Biangbiang noodles

From Wikipedia, the free encyclopedia
  (Redirected from Biáng biáng noodles)
Jump to: navigation, search
Biangbiang noodles
Biang Biang Mian.jpg
Place of origin
China
Region or state
Shaanxi
Cookbook:Biangbiang noodles  Biangbiang noodles
Biangbiang noodles
Traditional Chinese Biáng.svgBiáng.svg
Simplified Chinese Biáng.svgBiáng.svg
Alternative Chinese name
Traditional Chinese 油潑扯麵
Simplified Chinese 油泼扯面

Biángbiáng noodles (simplified Chinese: Biáng.svgBiáng.svg; traditional Chinese: Biáng.svgBiáng.svg; pinyin: Biángbiáng miàn), also known as (simplified Chinese: 油泼扯面; traditional Chinese: 油潑扯麵; pinyin: Yóupō chěmiàn), are a type of noodle popular in China's Shaanxi province. The noodles, touted as one of the "ten strange wonders of Shaanxi" (Chinese: 陕西十大怪), are described as being like a belt, owing to their thickness and length. The "Noodle King" chain in Beijing (Chinese: Biáng.svgBiáng.svg面北京连锁店) serves biáng biáng noodles.

Description[edit]

The noodle is broad and hand-made. It was part of a poor-man's meal in the countryside, but has recently become popular in trendy restaurants due to its unique character name.[citation needed]

Use in dishes[edit]

Dishes with this noodle are often topped with lots of red hot peppers for the cold winter in Shaanxi.

The Chinese character for biáng[edit]

The character for biáng in calligraphic regular script.
The character for biáng in a Song font.

Made up of 58 strokes, the Chinese character for "biáng" is one of the most complex Chinese characters in contemporary usage, although the character is not found in modern dictionaries or even in the Kangxi dictionary.

The character is composed of (speak; 7 strokes) in the middle flanked by (tiny; 2×3 strokes) on both sides. Below it, (horse; 10 strokes) is similarly flanked by (grow; 2×8 strokes). This central block itself is surrounded by (moon; 4 strokes) to the left, (heart; 4 strokes) below, (knife; 2 strokes) on the right, and (eight; 2 strokes) above. These in turn are surrounded by a second layer of characters, namely (roof; 3 strokes) on the top and (walk; 4 strokes) curving around the left and bottom.

Phonetic substitution[edit]

The Chinese character for "biáng" cannot be entered into computers. Therefore phonetic substitutes like Chinese: 彪彪面; pinyin: biāobiāo miàn) or Chinese: 冰冰面; pinyin: bīngbīng miàn) are often used.

The character is described by the following ideographic description sequence:[1]

⿺辶⿳穴⿲月⿲⿱幺長⿱言馬⿱幺長刂心

Unicode[edit]

The character has not been added to Unicode yet, but is being considered by the IRG for inclusion in the CJK Unified Ideographs Extension E block.[1]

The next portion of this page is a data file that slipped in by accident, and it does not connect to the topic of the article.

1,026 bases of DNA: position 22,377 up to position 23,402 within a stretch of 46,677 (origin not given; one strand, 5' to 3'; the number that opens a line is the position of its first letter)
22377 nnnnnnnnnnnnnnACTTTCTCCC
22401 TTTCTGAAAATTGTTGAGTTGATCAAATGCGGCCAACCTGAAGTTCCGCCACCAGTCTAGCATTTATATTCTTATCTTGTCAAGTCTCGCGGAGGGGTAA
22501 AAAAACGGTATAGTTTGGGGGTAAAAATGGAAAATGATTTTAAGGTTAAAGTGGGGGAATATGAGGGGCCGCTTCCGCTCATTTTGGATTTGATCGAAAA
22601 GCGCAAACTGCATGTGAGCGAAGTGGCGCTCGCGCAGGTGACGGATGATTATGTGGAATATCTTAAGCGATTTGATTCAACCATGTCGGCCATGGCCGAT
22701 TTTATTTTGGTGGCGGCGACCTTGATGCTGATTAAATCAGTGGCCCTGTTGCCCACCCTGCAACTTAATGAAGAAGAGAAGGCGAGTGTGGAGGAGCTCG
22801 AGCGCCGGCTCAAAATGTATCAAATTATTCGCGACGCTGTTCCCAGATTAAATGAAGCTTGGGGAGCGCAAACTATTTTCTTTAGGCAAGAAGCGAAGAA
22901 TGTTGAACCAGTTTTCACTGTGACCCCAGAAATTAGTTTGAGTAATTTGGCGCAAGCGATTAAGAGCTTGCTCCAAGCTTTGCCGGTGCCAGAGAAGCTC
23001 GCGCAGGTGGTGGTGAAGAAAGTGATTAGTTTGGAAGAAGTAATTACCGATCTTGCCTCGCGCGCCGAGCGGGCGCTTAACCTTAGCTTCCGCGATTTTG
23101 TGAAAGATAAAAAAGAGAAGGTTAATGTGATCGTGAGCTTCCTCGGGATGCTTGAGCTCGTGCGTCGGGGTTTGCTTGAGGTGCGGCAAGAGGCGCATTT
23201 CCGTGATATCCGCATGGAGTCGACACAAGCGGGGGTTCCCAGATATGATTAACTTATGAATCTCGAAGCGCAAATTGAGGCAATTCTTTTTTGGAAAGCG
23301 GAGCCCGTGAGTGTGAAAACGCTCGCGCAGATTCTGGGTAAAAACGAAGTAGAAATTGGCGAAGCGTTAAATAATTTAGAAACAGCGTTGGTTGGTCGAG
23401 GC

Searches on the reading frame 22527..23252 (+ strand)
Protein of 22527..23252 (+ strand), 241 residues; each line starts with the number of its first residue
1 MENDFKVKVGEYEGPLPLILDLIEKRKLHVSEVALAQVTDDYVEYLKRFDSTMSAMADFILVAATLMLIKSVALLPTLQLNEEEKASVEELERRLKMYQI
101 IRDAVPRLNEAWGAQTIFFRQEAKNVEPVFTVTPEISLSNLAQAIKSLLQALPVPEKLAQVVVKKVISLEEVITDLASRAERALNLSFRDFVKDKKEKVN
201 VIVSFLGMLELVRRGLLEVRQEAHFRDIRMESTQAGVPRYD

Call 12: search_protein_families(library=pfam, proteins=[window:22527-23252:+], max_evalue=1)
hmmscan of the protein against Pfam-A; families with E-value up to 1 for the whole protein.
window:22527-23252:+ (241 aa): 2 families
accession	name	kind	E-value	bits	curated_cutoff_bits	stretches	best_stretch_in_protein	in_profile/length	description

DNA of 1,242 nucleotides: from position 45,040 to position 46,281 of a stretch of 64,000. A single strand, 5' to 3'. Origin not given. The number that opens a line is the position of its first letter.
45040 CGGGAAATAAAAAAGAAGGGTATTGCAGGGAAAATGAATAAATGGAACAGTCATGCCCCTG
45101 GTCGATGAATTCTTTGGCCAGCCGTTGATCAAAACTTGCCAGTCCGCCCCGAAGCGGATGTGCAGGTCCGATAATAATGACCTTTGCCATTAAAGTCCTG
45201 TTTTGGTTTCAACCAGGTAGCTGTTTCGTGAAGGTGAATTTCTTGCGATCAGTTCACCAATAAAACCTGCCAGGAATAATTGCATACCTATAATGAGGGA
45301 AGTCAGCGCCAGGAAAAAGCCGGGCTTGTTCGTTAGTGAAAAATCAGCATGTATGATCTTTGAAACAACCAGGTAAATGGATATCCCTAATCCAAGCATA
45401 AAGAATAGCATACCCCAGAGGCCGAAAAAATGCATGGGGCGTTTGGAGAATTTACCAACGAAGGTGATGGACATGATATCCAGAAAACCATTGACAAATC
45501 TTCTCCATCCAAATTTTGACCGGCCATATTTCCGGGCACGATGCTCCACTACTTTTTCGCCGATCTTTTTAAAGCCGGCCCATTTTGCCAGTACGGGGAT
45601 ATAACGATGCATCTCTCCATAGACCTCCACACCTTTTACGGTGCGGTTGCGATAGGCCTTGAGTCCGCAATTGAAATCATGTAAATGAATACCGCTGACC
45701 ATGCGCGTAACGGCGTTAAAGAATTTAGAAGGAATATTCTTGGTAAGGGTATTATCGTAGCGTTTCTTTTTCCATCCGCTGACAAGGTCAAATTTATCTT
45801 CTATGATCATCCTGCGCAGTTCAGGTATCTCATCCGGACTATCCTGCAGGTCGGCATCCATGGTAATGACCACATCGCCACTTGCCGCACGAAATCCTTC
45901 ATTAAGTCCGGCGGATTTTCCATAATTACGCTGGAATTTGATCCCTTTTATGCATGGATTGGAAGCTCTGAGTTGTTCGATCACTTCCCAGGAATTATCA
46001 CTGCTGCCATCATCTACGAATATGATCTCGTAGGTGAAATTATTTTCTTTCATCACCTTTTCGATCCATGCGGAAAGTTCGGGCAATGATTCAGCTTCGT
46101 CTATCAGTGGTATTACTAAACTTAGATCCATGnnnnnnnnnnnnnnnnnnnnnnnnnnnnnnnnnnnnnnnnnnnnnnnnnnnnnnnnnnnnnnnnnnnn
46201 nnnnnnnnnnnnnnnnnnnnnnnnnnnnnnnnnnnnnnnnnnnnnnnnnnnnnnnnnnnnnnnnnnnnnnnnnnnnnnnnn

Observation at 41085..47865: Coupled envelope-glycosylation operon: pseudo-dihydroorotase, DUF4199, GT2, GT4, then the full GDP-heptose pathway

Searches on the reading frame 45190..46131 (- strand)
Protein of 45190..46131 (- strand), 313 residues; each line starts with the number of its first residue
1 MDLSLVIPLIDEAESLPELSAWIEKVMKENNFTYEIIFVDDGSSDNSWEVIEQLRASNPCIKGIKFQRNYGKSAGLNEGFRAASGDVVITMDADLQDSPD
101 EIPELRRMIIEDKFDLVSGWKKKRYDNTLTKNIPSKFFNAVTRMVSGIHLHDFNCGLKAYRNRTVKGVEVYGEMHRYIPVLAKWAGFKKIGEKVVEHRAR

Mnemonics[edit]

There are a number of mnemonics used by Shaanxi residents to aid recall of how the character is written.

One version runs as follows:

Traditional
Chinese
Simplified
Chinese
Pinyin English translation
一點上了天 一点上了天 Yīdiǎn shàngle tiān A point rises up to heaven,
黃河兩道彎 黄河两道弯 Huáng hé liǎng dào wān and the yellow river has two bends.
八字大張口 八字大张口 Bāzì dà zhāngkǒu The character "eight" () opens its mouth,
言字往進走 讠字往进走 Yán zì wǎng jìn zǒu and the character "speak" () walks in.
你一扭 我一扭 你一扭 我一扭 Nǐ yī niǔ, wǒ yī niǔ You make a twist, I make a twist, ( 'tiny')
你一長 我一長 你一长 我一长 Nǐ yī zhǎng, wǒ yī zhǎng you grow, I grow (),
當中加個馬大王 当中加个马大王 Dāngzhōng jiā gè mǎ dàwáng and we add a horse () king in between.
心字底 心字底 Xīn zì dǐ The character "heart" () forms the base,
月字旁 月字旁 Yuè zì páng the character "moon" () stands at the side,
留個釣搭掛麻糖 留个钓搭挂麻糖 Liú ge diào dā guà má táng a hook ( 'knife') at the right to hang sesame candies,
坐著車車逛咸陽 坐着车车逛咸阳 Zuòzhe chēchē guàng Xiányáng and we ride a carriage to tour (radical: 'walk') the streets of Xianyang.

Note that the first two lines probably refer to the character (roof), building it up systematically as a point and a line (river) with two bends.

Origin of the character[edit]

Restaurant specializing in Biang Biang noodles
BiangBiang restaurant.
A Xi'an biang biang mian restaurant.

The origins of the biang biang noodles and the character biáng are unclear. In one version of the story, the character biáng was invented by the Qin Dynasty Premier Li Si. However, since the character is not found in the Kangxi Dictionary, it may have been created much later than the time of Li Si.

In the 2007 season of the TVB show The Web (Chinese: 一網打盡), the show's producers tried to find the origin of the character by contacting university professors, but they could not verify the Li Si story or the origin of the character. It was concluded that the character was invented by the noodle store[clarification needed].

One theory is that there was no such character or meaning for this word in the beginning, and the word actually came from the sound people make from chewing such delicious noodles, "biang biang biang".

According to an article on China Daily, the word "biang" actually refers to the sound made by the chef when he creates the noodles by pulling the dough and slapping it on the table.[2]

References[edit]

  1. ^ a b See Unicode Technical Report #45 and associated data File, UTC-00791. The file references this Wikipedia article as a primary source and a reason for inclusion.
  2. ^ "China Daily: Biangbiang Shaanxi street food". Retrieved 19 November 2012. 

External links[edit]